The canine or eye tooth normally erupts into the mouth between 11 and 13 years of age. In two in two in a hundred children the canines erupts in the wrong position. One or both canines may be affected. They lie across the roof of the mouth behind the front teeth. They are unable to erupt properly into the mouth and are referred to as impacted canines. This is usually picked up by the dentist who will probably refer you to an orthodontist for an opinion. The orthodontist will then decide on the best form of treatment.
If the canine is left in the incorrect position, it will not erupt normally and may damage the roots of the surrounding teeth or push them out of position.
It is therefore necessary to help the tooth erupt into the mouth.
This involves a small surgical procedure (called exposure of the canine) carried out under a short general anaesthetic.
A small cut is made in the gum overlying the canine. This gum is then pushed back off the bone to expose the bone. This exposed bone, which surrounds the canine tooth, is then removed. The canine is then exposed.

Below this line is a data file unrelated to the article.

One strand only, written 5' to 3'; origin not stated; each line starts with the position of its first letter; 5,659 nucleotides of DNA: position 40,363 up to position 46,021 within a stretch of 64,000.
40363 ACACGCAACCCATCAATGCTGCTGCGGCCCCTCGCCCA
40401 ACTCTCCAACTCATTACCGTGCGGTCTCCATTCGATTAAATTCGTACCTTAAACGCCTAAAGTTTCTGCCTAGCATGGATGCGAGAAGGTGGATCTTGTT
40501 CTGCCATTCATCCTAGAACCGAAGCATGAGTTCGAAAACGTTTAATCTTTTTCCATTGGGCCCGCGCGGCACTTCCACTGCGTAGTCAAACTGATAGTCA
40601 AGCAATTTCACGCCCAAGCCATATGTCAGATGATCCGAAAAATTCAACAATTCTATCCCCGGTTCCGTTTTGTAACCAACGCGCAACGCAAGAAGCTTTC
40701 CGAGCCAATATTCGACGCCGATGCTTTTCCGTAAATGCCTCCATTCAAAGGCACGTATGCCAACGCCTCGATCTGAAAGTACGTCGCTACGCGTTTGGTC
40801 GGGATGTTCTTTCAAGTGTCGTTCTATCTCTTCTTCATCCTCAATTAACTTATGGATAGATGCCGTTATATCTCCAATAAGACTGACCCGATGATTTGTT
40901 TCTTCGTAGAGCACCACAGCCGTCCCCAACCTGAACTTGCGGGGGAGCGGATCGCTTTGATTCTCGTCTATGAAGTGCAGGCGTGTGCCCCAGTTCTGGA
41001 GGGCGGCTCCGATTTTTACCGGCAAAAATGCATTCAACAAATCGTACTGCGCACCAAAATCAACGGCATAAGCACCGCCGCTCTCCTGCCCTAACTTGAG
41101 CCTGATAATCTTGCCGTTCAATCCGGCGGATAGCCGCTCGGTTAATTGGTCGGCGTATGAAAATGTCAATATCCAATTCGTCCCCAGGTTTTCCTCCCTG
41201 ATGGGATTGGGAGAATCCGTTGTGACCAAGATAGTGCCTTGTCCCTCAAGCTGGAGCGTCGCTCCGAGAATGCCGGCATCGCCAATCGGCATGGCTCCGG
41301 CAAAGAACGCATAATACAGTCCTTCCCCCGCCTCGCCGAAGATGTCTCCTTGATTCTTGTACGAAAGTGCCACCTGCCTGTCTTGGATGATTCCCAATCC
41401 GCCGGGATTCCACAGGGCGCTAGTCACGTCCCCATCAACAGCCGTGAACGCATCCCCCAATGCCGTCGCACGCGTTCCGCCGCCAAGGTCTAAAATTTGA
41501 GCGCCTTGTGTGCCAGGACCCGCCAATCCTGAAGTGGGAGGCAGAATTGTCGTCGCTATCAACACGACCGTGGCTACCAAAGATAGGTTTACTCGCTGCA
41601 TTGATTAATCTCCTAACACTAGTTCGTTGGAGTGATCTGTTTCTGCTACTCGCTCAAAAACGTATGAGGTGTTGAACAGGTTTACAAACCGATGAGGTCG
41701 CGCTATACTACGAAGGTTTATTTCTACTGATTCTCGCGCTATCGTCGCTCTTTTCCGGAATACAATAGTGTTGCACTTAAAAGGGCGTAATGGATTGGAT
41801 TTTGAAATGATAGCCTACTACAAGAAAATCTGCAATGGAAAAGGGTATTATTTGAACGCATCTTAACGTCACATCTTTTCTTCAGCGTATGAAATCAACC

A small bracket, which has a small gold chain attached, is glued to the tooth. The chain is usually stitched out of the way with dissolvable stitches. The pushed back gum is then stitched back with dissolvable stitches.
The orthodontist then uses the chain to pull the tooth into the right position.
Patients may go home a few hours after surgery.
Pain and swelling of varying degree is normal, however the pain is usually alleviated with simple analgesia (Paracetamol).
As in all surgery it is essential to see a surgeon who will be able to tell you whether your problem can be remedied by surgery, and what the risks are. Thereafter you will be in a position to decide whether you should go ahead or not.